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d. 17 April 1850 in Pointe-Fortune, Upper Canada


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Original title:  Dr. William Craigie

Source: Link

CRAIGIE, WILLIAM, physician and educationist; baptized 11 March 1799 at Belnaboth, parish of Towie, Aberdeenshire, Scotland, the son of William Craigie and May Ness; m. Mary Campbell, and they had nine children; d. 10 Aug. 1863 at Hamilton, Canada West.

William Craigie studied at Marischal and Aberdeen colleges in Aberdeen, the University of Edinburgh, and Trinity College, Dublin. In 1820 he became a licentiate of the Royal College of Surgeons of Edinburgh and established a medical practice at Midclova in the parish of Kildrummy, Aberdeenshire. He published in 1828 a paper on tracheotomy in the Edinburgh Medical and Surgical Journal.

Craigie immigrated to Upper Canada in 1834 and settled in Ancaster. After successfully appearing before the Medical Board of Upper Canada in April 1835, he was licensed to practise medicine. Soon after he arrived he also began working for the improvement of education and joined with others to found a school, the Ancaster Literary Institution, which opened in 1837. They hoped to provide a better quality of education than that available in the common schools. Craigie was secretary of the institution and corresponded with the council of King’s College and later the Committee of Commissioners on Education seeking financial support for the school. In a submission to a committee appointed by Lieutenant Governor Sir George Arthur* to investigate education in the province, he advocated in 1839 a normal school for the training of teachers, provincial funding of education, and the establishment of village common and district grammar schools with varied curricula which would include reading, writing, arithmetic, classics, modern languages, and mathematics. He also proposed adequate salaries and superannuation for teachers, good Canadian textbooks, non-denominational religious instruction, and a central board of education for Canada West with subsidiary boards for each municipal district.

In 1845 he moved to Hamilton where he soon became a leader in educational, cultural, and scientific affairs. As school trustee he was largely responsible for the opening in 1853 of the Hamilton Central School despite strong opposition from William Munson Jarvis and the Reverend John Gamble Geddes who favoured establishing common schools in each ward. Craigie organized in 1850 the Hamilton Horticultural Society, an offshoot of the mechanics’ institute, of which he was a director. He was a member of the Board of Arts and Manufactures for Upper Canada and an elder of the Presbyterian Church. The meteorological records he had kept since coming to Canada were published in Canadian periodicals, and he contributed monthly meteorological reports to the Hamilton Spectator for a number of years. In 1854 he published a list of indigenous plants of the Hamilton area, a pioneer effort compiled for the Hamilton Scientific Association of which he was first recording secretary.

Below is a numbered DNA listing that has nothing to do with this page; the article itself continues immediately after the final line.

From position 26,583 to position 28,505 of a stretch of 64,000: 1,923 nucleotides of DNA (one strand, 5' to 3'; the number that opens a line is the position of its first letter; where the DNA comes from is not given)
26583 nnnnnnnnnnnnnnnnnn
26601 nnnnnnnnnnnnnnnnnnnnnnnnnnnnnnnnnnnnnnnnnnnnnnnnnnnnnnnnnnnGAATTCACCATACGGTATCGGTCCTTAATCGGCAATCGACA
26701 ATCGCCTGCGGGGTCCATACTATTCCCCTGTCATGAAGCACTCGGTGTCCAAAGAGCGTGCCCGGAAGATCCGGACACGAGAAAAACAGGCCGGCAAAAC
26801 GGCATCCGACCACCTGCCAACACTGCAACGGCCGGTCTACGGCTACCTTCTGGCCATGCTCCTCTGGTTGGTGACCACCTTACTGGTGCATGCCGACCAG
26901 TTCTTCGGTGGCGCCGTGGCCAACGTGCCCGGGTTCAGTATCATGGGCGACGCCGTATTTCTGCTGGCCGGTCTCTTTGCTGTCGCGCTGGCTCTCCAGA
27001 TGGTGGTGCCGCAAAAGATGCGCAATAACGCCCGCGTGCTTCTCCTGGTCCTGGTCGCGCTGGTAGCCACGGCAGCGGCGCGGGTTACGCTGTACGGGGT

Dr Craigie was popular and respected both as a scholar and as a physician, and in 1861 he was appointed medical referee for the Canada Life Assurance Company. He was one of the attending physicians at the deathbed of Sir Allan Napier MacNab just a year before his own death in 1863. He appears in a contemporary cartoon, “A Grave Scene,” which depicts the struggle of the Anglican and Roman Catholic clergy over MacNab’s body; Craigie is shown in the eccentric garb he wore in later years and with the “twa dogs” who were always at his heels.

Katharine Greenfield

William Craigie was the author of “Case in which tracheotomy was successfully performed,” Edinburgh Medical and Surgical Journal, 29 (1828), 83–85; “Mean results for each month of eleven years, (1835 to 1845 inclusive), of a register of the thermometer and barometer, kept at Ancaster, C.W.,” British American Journal of Medical and Physical Science (Montreal), II (1846–47), 7–9; “Meteorological observations at Hamilton,” Canadian Journal, II (1853–54), 187–88; and “List of indigenous plants found in the neighbourhood of Hamilton, with the dates of their being found in flower and examined,” Canadian Journal, III (1854–55), 222–23. Documentary history of education in U.C. (Hodgins), III. “The late Dr. Craigie,” Canadian Illustrated News (Hamilton, [Ont.]), II (1863), 174–75. Morgan, Bibliotheca Canadensis. Canniff, Medical profession in U.C. Hamilton Assoc. for the Advancement of Literature, Science and Art, 100th anniversary, 1857–1957 (Hamilton, Ont., [1957]). Hamilton Horticultural Soc., Centennial yearbook and garden guide, 1850–1950 (Hamilton, Ont., 1950). J. G. Hodgins, The establishment of schools and colleges in Ontario, 1792–1910 (3v., Toronto, 1910), I. J. H. Smith, The Central School jubilee re-union, August, 1903, an historical sketch (Hamilton, Ont., 1905). Hamilton Spectator, 19 June 1909.

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Cite This Article

Katharine Greenfield, “CRAIGIE, WILLIAM,” in Dictionary of Canadian Biography, vol. 9, University of Toronto/Université Laval, 2003–, accessed April 17, 2024, http://www.biographi.ca/en/bio/craigie_william_9E.html.

The citation above shows the format for footnotes and endnotes according to the Chicago manual of style (16th edition). Information to be used in other citation formats:

Permalink:   http://www.biographi.ca/en/bio/craigie_william_9E.html
Author of Article:   Katharine Greenfield
Title of Article:   CRAIGIE, WILLIAM
Publication Name:   Dictionary of Canadian Biography, vol. 9
Publisher:   University of Toronto/Université Laval
Year of publication:   1976
Year of revision:   1976
Access Date:   April 17, 2024